Reversal of drug-induced anticoagulation: old solutions and new problems

Authors


Walter “Sunny” Dzik, MD, Blood Transfusion Service, J-224 Massachusetts GeneralHospital, 55 Fruit Street, Boston, MA 02114; e-mail: sdzik@partners.org.

Abstract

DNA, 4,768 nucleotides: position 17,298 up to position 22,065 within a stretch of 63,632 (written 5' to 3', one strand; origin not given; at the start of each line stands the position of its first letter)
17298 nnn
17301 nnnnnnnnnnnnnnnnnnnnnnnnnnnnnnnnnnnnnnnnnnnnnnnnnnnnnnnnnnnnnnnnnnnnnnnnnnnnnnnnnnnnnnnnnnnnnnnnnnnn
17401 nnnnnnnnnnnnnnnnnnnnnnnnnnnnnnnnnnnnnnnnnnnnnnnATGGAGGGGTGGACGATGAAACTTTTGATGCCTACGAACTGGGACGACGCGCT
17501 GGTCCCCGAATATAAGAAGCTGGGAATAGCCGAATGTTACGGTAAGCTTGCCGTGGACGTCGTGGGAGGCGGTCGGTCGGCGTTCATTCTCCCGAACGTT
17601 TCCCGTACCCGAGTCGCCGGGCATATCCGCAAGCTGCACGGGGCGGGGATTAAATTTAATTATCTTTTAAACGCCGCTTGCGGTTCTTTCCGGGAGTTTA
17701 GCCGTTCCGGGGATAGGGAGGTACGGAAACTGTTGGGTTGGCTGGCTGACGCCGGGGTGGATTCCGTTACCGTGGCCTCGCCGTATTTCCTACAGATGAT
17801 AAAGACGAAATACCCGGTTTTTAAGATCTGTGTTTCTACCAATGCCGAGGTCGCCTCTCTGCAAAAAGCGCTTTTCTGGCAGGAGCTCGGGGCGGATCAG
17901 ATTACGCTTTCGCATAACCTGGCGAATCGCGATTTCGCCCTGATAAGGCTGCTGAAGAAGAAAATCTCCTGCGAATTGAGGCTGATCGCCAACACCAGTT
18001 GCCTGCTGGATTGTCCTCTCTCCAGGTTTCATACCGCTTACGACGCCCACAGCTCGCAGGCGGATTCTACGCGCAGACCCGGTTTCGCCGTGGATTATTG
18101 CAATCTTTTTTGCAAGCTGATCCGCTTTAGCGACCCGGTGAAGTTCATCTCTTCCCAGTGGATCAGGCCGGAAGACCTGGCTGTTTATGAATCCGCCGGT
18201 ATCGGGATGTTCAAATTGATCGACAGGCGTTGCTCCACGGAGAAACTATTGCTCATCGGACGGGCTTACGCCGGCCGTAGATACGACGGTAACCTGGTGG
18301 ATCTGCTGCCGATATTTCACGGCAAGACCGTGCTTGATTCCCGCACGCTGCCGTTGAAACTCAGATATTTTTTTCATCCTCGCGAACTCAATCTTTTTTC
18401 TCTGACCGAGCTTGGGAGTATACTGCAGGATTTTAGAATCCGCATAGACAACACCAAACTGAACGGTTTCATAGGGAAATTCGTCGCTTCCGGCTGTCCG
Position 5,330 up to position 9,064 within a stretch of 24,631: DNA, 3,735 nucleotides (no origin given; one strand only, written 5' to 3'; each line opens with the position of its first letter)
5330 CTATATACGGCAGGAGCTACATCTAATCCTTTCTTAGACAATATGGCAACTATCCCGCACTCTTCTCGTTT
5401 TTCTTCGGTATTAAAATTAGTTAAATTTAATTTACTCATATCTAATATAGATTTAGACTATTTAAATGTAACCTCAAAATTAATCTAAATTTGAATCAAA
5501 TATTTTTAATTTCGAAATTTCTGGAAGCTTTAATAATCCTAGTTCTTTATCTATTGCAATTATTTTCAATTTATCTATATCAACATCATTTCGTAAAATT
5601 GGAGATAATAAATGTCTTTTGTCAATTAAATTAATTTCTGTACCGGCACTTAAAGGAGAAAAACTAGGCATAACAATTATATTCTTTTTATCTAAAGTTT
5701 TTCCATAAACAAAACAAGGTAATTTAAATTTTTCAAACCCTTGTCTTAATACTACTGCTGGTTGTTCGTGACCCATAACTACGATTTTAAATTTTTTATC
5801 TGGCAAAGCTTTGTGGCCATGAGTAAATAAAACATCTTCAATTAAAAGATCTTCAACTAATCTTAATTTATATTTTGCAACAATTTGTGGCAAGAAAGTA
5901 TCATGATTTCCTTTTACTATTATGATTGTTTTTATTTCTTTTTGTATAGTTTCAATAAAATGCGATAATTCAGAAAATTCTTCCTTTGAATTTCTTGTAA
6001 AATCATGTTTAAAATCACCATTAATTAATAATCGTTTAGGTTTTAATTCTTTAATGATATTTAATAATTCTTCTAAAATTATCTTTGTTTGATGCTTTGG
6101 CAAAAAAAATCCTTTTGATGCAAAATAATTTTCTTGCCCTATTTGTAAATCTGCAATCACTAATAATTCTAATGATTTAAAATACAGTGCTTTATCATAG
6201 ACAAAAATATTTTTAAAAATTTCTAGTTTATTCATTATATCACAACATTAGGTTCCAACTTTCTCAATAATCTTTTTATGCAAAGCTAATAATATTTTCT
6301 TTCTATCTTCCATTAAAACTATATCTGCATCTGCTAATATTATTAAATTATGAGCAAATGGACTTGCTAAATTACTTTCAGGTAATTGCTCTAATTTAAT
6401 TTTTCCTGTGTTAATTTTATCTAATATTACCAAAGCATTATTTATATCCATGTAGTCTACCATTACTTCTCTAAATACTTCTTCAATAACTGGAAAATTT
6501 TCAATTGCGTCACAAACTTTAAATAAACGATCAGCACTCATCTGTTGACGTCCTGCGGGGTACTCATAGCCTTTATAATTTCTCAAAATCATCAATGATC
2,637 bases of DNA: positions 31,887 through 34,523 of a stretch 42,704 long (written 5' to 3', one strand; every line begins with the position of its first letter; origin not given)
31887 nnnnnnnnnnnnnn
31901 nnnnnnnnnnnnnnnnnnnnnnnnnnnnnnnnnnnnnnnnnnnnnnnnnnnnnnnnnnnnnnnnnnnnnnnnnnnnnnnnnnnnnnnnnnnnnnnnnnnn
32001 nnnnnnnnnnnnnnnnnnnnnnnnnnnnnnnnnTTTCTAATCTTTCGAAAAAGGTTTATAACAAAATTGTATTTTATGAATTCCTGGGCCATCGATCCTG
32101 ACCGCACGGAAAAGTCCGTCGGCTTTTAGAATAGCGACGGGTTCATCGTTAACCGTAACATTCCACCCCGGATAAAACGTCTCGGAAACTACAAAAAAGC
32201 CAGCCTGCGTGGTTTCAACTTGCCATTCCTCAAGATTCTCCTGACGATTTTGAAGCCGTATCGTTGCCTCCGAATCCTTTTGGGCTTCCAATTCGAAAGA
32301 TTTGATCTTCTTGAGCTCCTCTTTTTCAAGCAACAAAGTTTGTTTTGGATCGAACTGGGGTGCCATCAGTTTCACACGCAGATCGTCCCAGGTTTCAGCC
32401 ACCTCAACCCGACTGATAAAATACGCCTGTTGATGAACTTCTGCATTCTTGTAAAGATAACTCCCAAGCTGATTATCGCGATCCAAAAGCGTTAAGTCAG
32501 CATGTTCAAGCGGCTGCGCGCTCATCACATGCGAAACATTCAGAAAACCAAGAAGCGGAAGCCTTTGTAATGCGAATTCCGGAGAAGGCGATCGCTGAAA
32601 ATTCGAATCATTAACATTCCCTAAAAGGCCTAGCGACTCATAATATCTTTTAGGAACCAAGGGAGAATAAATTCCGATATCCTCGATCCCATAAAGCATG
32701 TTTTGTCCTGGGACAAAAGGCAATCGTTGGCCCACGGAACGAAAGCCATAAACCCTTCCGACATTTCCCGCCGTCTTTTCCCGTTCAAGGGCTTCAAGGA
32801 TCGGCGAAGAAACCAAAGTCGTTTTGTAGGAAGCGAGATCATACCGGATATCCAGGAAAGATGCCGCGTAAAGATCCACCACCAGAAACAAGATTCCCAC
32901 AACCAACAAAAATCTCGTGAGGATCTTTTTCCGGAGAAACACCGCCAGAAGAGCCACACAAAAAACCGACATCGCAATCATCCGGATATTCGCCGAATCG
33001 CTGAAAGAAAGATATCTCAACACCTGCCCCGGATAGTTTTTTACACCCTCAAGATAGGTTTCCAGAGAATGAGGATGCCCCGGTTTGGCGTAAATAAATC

Anticoagulant drugs are taken by millions of patients throughout the world. Warfarin has been the most widely prescribed anticoagulant for decades. In recent years, new oral anticoagulants have been approved for use, are being positioned as alternatives to warfarin, and represent an enormous market opportunity for pharmaceutical companies. Requests for urgent reversal of anticoagulants are not uncommon especially in the setting of critical bleeding. This review summarizes information on reversal of warfarin by vitamin K, plasma, prothrombin complex concentrates, and recombinant VIIa. In addition, we emphasize the lack of current evidence supporting reversibility of the new oral direct thrombin inhibitors and Factor Xa inhibitors. This review is presented to assist transfusion medicine specialists, hematologists, and other clinicians who prescribe blood components for reversal of drug-induced anticoagulation.

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